Firstly: Learn. Learn about amps and watts. Learn how many amps every electrical appliance requires, including the ‘surge (or start-up) power’ when an electric motor switches on. Learn how deep cycle batteries work, and how they are rated. Learn how many amps you will need to generate, and how many panels and batteries needed to supply that. I spent many enjoyable nights studying on the internet where all of this information was free. And I really enjoyed learning it. It actually became a hobby.
Second: Change. Change the way you use power, and change your habits. For years we have taken electricity for granted, just flicking switches without a clue or a concern of how much power we are actually using. We run big fridges and freezers all for convenience really. Yet if the supermarket isn’t that far away, you can leave it in their fridge and freezer until you need it. Then that little bar fridge that only pulls 4 amps an hour to run is more than adequate. Start buying foods that don’t require refrigeration such as canned foods, dried foods, dehydrated, powdered and longlife.
Third, you’ll probably need to change to gas or wood for cooking, heating, and hot water as these are your biggest electrical draw, and I’m talking bottled gas, as mains will be phased out. I used a small ‘demand’ system for hot water, run by a 12-volt water pump. It cost about $140 on eBay and was designed more for camping, but was more than adequate.
Fourth, and most important, get used to not being quite as comfortable, and having to put a little more effort into things. For example, when the sun hasn’t been shining and the batteries are low, you may have to start the generator and hook up the battery chargers. I also required the generator to run appliances of larger wattage such as a fan heater, air-conditioner or microwave, but could have resolved that by simply adding more panels.
Fifth, get creative. You will be amazed what hacks you come up with.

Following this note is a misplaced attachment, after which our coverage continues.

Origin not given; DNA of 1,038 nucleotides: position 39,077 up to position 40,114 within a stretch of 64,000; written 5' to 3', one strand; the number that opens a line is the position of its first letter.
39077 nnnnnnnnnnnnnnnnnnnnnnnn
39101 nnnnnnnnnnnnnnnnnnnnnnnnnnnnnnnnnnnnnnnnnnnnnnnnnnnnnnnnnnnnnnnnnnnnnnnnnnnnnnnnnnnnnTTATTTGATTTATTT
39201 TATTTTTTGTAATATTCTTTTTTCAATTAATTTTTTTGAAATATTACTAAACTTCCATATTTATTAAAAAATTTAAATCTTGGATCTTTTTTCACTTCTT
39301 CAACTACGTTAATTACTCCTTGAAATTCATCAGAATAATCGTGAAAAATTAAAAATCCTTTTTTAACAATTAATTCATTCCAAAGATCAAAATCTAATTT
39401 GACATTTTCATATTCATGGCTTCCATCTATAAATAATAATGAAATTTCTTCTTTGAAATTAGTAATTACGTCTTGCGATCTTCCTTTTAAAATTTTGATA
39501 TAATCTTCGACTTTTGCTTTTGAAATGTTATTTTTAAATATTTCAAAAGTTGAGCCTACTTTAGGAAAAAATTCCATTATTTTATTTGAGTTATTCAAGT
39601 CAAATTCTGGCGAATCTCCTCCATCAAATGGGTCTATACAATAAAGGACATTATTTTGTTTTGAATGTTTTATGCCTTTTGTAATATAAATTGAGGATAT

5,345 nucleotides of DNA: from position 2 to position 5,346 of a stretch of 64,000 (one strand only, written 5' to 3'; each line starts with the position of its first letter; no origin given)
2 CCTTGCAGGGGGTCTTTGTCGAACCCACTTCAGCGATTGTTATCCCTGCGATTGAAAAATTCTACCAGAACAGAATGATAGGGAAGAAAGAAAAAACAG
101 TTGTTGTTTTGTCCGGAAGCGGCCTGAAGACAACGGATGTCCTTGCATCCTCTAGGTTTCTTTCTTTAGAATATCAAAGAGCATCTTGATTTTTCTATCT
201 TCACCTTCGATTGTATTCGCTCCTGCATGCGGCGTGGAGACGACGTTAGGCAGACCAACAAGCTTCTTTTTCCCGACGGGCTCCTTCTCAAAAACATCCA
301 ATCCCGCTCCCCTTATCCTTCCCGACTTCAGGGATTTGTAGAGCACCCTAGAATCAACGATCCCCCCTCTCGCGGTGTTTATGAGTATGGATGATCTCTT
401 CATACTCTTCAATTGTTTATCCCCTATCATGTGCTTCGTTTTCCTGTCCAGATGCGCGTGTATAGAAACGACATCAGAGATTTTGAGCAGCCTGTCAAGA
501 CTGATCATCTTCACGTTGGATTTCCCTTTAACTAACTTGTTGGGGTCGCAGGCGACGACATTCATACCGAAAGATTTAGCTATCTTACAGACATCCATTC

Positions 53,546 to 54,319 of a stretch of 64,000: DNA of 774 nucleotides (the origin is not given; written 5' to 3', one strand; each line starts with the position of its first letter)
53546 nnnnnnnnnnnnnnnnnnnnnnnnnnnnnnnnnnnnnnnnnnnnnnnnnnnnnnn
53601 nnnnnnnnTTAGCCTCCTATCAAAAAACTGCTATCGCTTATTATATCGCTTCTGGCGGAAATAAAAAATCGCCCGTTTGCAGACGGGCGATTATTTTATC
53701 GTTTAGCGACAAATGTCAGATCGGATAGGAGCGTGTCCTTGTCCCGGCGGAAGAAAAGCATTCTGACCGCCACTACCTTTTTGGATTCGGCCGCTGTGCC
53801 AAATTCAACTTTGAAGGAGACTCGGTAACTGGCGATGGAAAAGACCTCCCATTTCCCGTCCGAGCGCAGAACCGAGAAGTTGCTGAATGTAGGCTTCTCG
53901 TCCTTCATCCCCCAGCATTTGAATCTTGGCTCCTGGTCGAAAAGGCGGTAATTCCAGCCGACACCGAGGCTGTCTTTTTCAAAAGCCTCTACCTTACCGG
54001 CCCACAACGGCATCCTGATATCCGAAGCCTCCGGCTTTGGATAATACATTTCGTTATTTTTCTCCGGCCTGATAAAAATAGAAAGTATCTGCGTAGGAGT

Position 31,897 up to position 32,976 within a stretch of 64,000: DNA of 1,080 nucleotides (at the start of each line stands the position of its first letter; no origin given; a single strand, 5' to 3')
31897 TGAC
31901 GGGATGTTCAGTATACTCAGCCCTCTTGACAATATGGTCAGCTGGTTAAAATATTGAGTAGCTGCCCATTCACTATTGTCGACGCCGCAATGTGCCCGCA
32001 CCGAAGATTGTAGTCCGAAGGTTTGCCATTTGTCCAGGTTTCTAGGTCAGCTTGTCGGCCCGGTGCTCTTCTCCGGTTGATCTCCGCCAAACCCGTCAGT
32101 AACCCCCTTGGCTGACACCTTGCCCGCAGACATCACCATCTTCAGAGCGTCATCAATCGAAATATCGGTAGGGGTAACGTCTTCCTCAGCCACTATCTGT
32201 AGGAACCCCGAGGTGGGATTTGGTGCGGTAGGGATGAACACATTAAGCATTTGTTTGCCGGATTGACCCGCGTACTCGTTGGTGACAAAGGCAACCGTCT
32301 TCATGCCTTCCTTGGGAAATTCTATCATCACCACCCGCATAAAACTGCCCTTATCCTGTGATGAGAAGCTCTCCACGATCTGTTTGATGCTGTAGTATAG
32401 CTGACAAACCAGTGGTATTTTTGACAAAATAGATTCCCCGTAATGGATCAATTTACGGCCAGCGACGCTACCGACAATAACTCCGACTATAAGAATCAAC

Of course, if you have enough panels, batteries, and 240 volt inverters, there’s really no limit to what you can run. The idea that solar needs to be hooked up to the grid is just a lie generated by the greedy electricity companies to harness your excess power to sell to somebody else, and keep you dependent upon them.
Lastly, the protest I receive most from all the naysayers, is about the legality of it, and requiring certified solar installers and electricians. And this is true if you want to wire solar into your mains power. But when you see campers with a solar panel outside their tent watching tv at night, did they call an electrician? No. And if you want to put a panel outside your house, connect it to a battery and run a 12 volt strip light from it each night, you don’t need an electrician either. As long as everything runs from its own individual circuits, you can run as many panels, batteries and lights as you want.
For those of you who just can’t live without your creature comforts (and given the size some people say their electricity bills are, there are a few of you), I understand that. But keep in mind, you may have that choice taken away from you shortly anyway as they begin to ration power, and even find that those who have become self-efficient energy wise have far more power available than you do. For others like me, who are far more at home camping out in the bush anyway, 12-volt solar set ups may just be the perfect set up for you. And trust me on this, you do become accustomed to it. All change is a little uncomfortable at first.